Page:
Michael John Gambon was born in Dublin on 19 Oct 1940, the son of an engineer and a seamstress. When he was five his father moved to London to work on the reconstruction of the capital after the blitz and Gambon attended St Aloysius’ College in Highgate before the family moved again, this time to Kent.

His father made him a British citizen, something that meant his future knighthood would be a substantive rather than honorary one. School was something of a trial for him. “I have no happy memories whatsoever,” he said, and he quit at 15 to take up a job as an apprentice toolmaker with Vickers. Something in him had always been drawn towards acting, and he became an avid cinemagoer. But it was not until his early 20s that he began actively pursuing a stage career.

He began writing letters to various theatrical companies, enclosing the most outrageous CVs detailing his fictional prowess as a performer. He was eventually offered a junior job at the Gate Theatre in his native Dublin, which had failed to check his claim that he had taken the lead role in a George Bernard Shaw play in London.

After touring Europe in a production of Othello, Gambon moved on to the National Theatre under Laurence Olivier where he appeared in a number of spear-carrying roles alongside other future stars including Derek Jacobi and Frank Finlay.

He was knighted in 1998 although, unlike some fellow actors, he never used the title. Fame meant little to him and he never sought the limelight, avoiding interviews whenever possible.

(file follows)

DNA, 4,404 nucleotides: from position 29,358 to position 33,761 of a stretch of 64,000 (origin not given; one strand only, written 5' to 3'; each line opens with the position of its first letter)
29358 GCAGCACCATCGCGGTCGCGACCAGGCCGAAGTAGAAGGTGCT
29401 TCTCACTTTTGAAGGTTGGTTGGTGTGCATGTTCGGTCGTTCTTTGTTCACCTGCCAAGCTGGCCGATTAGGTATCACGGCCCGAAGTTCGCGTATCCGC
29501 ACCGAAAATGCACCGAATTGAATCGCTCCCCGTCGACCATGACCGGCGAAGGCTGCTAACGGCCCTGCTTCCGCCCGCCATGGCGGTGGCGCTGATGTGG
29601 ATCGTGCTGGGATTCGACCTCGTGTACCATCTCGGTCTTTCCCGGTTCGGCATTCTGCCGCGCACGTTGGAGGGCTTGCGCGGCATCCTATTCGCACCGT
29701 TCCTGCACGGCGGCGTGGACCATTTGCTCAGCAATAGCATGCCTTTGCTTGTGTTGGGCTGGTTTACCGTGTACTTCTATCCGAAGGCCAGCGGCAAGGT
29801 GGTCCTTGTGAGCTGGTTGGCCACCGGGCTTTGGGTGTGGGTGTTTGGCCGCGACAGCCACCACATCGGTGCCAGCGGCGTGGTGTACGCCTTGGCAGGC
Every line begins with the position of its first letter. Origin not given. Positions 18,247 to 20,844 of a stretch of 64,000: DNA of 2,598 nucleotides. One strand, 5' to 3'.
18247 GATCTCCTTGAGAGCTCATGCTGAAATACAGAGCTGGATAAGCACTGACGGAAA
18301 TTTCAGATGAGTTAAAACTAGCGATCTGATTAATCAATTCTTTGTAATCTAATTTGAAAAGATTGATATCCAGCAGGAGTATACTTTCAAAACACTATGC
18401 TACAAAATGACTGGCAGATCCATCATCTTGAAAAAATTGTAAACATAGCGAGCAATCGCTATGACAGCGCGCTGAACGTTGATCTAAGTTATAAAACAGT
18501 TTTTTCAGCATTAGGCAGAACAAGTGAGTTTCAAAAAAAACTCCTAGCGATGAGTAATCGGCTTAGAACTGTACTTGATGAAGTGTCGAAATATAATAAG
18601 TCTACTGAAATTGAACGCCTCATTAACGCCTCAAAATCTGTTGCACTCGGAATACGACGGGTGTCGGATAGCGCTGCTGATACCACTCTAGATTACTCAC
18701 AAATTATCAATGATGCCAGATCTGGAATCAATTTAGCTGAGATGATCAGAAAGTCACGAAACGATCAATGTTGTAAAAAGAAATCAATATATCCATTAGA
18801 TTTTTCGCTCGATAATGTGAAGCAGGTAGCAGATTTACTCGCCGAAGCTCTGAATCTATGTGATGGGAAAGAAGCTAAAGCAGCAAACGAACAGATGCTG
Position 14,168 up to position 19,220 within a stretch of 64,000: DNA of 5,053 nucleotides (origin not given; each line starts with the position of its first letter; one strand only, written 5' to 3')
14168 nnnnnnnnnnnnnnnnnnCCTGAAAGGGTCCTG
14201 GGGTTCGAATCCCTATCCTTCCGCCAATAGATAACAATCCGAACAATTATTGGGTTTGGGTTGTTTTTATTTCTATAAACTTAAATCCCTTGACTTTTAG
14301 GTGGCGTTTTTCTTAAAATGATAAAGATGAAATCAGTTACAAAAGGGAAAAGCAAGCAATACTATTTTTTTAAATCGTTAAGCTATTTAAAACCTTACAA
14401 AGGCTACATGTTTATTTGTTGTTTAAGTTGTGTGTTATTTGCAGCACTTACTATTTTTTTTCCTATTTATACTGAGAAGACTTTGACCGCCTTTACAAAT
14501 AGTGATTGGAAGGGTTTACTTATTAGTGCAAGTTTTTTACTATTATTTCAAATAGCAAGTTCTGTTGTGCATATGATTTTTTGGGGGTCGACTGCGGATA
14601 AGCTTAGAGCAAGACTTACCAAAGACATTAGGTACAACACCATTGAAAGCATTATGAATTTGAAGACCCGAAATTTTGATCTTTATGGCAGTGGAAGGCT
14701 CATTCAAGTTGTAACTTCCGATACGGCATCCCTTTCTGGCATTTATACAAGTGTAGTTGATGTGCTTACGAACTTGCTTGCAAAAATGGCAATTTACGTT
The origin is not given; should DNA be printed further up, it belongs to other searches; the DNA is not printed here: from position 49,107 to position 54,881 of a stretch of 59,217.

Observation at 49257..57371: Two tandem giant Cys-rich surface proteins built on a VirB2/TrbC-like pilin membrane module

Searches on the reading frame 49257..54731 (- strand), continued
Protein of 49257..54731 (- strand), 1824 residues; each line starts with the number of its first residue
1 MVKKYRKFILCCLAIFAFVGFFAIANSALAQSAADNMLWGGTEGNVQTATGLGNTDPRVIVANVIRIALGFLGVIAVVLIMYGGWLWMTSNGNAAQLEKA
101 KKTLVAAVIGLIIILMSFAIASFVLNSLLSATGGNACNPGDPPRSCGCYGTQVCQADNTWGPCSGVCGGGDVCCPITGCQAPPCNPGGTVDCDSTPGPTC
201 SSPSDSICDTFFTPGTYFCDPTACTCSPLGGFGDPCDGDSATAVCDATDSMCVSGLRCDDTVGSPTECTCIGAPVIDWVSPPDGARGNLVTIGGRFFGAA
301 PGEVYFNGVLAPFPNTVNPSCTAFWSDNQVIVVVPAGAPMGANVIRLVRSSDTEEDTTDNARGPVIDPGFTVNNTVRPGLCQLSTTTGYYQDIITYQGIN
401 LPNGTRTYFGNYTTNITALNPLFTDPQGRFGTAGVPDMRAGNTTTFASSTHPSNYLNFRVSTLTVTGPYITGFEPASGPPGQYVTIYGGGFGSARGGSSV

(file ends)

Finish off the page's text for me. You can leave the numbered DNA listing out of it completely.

Away from acting, he collected and restored antique guns and clocks and was a classic car enthusiast, making an appearance on Top Gear in 2002. His drive in the famous “reasonably priced car” saw him take the final corner on two wheels. The producers were so impressed they named the corner after him.

When cornered by a journalist, he was likely to spin tall stories about his life, including telling the Times that a new girlfriend was the 6ft tall daughter of a Botswanan chief and once informing one hapless interrogator that his career with the Royal Ballet ended when he fell off the stage.

Many critics have dubbed Michael Gambon as one of the great character actors but it’s an epithet he dismissed. “Every part I play is just a variant of my own personality,.” he once said. “No real character actor, just me.”

Dame Eileen Atkins, a longstanding friend of Sir Michael
, told BBC Radio 4’s The World at One he was “a great actor, but he always pretended he didn’t take it very seriously” and that he had amazing stage presence. “He just had to walk on stage and he commanded the whole audience immediately,” she said. “There was something very sweet about him, this huge man who could look very frightening – but there was something incredibly sweet inside Michael.” The actor, known as “The Great Gambon” in acting circles, had last appeared on stage in 2012 in a London production of Samuel Beckett’s play All That Fall.


Image courtesy Carl Court / AFP via Getty Images, BBC and Peter Kramer / Associated Press